Inspiring editorial from MIX Magazine


Part of the forecaster’s remit is to sense what is rising and what is falling, acknowledging ebbs and flows in popularity. When it comes to trends, what goes around nearly always comes back around.


People’s ability to read meaning and intention into what is essentially a giant mass of water vapour has ensured that clouds have enjoyed an uninterrupted trend ascension over the centuries. From childhood games to the expressions ‘head in the clouds’ and ‘silver lining’, clouds have been synonymous with dreaminess and reverie since the beginning of time.



The importance of weather systems to early agrarian communities also meant that clouds, as harbingers of rain, were imbued with mystical qualities. Gods, from Christian and Buddhist to Ancient Greek and Mayan, are all placed reverently on powdery piles of clouds.



China has a long history of cloud symbolism; highly stylised lucky clouds grace Zhou dynasty bronze vessels, a motif that continues today. In Japan, Edo period woodcuts depict clouds draped around mountain tops, while in the 18th and 19th century, delicate wisps adorn everything from birdcages to sword hilts. In India, where monsoons bring welcome relief from summer heat, clouds feature prominently in art and sculpture.



Cloudscapes, popularised by the work of British artists JMW Turner and John Constable, were popular throughout Europe and America in the 18th and 19th century, a tradition continued into the 20th century by Georgia O’Keeffe with her series of cloud paintings seen from above.



Clouds had also been busy informing surrealism; Magritte and Dalí both loved cloud symbolism. By the ‘50s, the growing affordability of air travel saw poster art filled with planes rising above billowing clouds, a shorthand for holidays and escape.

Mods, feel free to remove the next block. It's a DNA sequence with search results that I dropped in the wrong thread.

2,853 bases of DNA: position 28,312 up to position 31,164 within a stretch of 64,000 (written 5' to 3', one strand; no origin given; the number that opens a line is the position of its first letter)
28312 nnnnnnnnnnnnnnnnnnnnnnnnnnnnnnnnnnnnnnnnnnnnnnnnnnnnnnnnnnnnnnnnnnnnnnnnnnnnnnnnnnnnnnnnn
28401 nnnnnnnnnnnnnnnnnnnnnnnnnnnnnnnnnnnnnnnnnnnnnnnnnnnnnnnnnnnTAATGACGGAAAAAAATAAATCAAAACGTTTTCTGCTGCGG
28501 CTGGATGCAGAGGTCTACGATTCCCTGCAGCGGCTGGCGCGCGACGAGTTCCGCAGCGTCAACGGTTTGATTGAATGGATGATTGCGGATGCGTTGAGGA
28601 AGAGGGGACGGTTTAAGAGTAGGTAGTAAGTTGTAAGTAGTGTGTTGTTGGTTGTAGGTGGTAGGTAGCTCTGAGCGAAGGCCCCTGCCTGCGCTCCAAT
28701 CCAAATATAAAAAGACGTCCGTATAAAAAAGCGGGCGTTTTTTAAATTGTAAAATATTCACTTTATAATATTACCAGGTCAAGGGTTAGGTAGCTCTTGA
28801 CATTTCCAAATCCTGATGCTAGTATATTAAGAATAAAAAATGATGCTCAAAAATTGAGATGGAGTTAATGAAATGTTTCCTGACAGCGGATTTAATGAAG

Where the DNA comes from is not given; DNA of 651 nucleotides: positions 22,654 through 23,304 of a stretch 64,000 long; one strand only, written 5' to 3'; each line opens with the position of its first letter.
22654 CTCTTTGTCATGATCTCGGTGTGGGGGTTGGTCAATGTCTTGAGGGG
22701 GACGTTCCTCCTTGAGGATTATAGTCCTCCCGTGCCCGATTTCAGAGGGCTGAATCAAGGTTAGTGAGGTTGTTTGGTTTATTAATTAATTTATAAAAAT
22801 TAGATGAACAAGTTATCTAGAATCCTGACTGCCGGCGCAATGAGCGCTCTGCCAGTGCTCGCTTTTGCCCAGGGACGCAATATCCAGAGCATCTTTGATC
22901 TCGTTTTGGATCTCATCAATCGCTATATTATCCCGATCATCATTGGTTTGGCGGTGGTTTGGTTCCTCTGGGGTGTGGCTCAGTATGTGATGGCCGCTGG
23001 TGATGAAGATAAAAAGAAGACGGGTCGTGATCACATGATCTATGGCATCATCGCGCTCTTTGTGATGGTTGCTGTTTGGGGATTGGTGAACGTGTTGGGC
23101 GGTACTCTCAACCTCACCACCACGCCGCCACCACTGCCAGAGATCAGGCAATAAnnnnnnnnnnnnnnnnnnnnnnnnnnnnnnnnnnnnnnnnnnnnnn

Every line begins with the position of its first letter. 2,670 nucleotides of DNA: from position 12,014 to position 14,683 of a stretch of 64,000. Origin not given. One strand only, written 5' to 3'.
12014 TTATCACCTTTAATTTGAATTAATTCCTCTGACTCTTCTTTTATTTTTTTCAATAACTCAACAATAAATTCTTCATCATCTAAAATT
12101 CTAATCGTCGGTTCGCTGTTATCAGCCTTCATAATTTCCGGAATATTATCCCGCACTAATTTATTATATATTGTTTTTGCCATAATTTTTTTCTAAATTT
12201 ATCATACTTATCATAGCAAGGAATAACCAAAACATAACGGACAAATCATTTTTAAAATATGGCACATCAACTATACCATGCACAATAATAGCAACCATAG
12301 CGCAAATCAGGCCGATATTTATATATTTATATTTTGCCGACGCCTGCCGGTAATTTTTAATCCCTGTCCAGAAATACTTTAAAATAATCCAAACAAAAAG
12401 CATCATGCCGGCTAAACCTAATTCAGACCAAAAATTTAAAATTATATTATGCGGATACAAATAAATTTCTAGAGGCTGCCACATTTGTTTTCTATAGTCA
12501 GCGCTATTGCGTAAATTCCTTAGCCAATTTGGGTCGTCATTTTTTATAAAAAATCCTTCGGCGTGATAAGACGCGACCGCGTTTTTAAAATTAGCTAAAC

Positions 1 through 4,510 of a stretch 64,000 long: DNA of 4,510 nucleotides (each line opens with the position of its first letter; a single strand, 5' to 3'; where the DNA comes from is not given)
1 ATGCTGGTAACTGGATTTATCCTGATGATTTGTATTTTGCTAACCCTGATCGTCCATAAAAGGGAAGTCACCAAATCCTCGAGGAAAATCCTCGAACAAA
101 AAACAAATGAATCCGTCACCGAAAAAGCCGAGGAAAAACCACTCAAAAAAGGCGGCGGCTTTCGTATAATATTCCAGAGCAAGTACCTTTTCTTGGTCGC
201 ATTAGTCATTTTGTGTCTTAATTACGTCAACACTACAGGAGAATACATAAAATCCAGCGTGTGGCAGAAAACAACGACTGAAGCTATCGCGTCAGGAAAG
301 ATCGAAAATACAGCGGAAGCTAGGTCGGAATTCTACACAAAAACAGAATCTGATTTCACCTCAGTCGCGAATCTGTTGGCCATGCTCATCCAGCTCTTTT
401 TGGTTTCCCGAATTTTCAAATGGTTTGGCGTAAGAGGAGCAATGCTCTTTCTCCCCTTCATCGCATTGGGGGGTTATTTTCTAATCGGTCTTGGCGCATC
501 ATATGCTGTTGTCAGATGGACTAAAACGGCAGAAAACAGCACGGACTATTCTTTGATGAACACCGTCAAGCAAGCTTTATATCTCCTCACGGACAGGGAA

Yet these painterly versions aren’t what is chiming right now. The current iteration of cloud motifs seems to owe more to classic weather channel pictograms and Toy Story than classic representations.



Arguably, clouds are just one in a long line of millennial favourites that include the avocado, rainbows, cacti, and cats. Clouds, like cacti and other inanimate objects, lend themselves to cutesy, cartoon smiley faces. There’s a self-aware kitsch message going on here, with just a hint of ‘80s nostalgia, hence pictogram representation rather than Renaissance print. This approach is embodied by Cloudcore, a social media-driven aesthetic, that celebrates all things fluffy and cloudy.



From a designer’s point of view, clouds work well for prints, small accessories, fashion and jewellery, not so much for bigger items. This approach is ably illustrated by Fluff Wax and Silkiere (Australia); both have come up with cloud candles in soft pastel shades, while D’Amour has a ceramic mug that sits on its own little cloud tray.



Likewise, Primark’s pale blue jumper has this quality, while at Urban Outfitters, cheeky cloud lights come with little winking cartoon faces. It’s all very cute, unthreatening, and reassuring. Like so many recent motifs, including the rainbow, the cloud in its current format harks back to childhood and comforting certainty. No wonder then that this trend trajectory is currently riding sky high.  



MIX Magazine is a quarterly print and digital publication by our creative agency, Colour Hive and is available as part of Colour Hive membership.


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Credits from top: 

Billy Huynh | Laurence King Publishing | The Met Museum | The Met Museum  | Leliévre Paris | Smithsonian American Art Museum, Bequest of Mabel Johnson Langhorne | Choi Nikolai | Clark van der Beken | Lights4fun | Primark | Lights4fun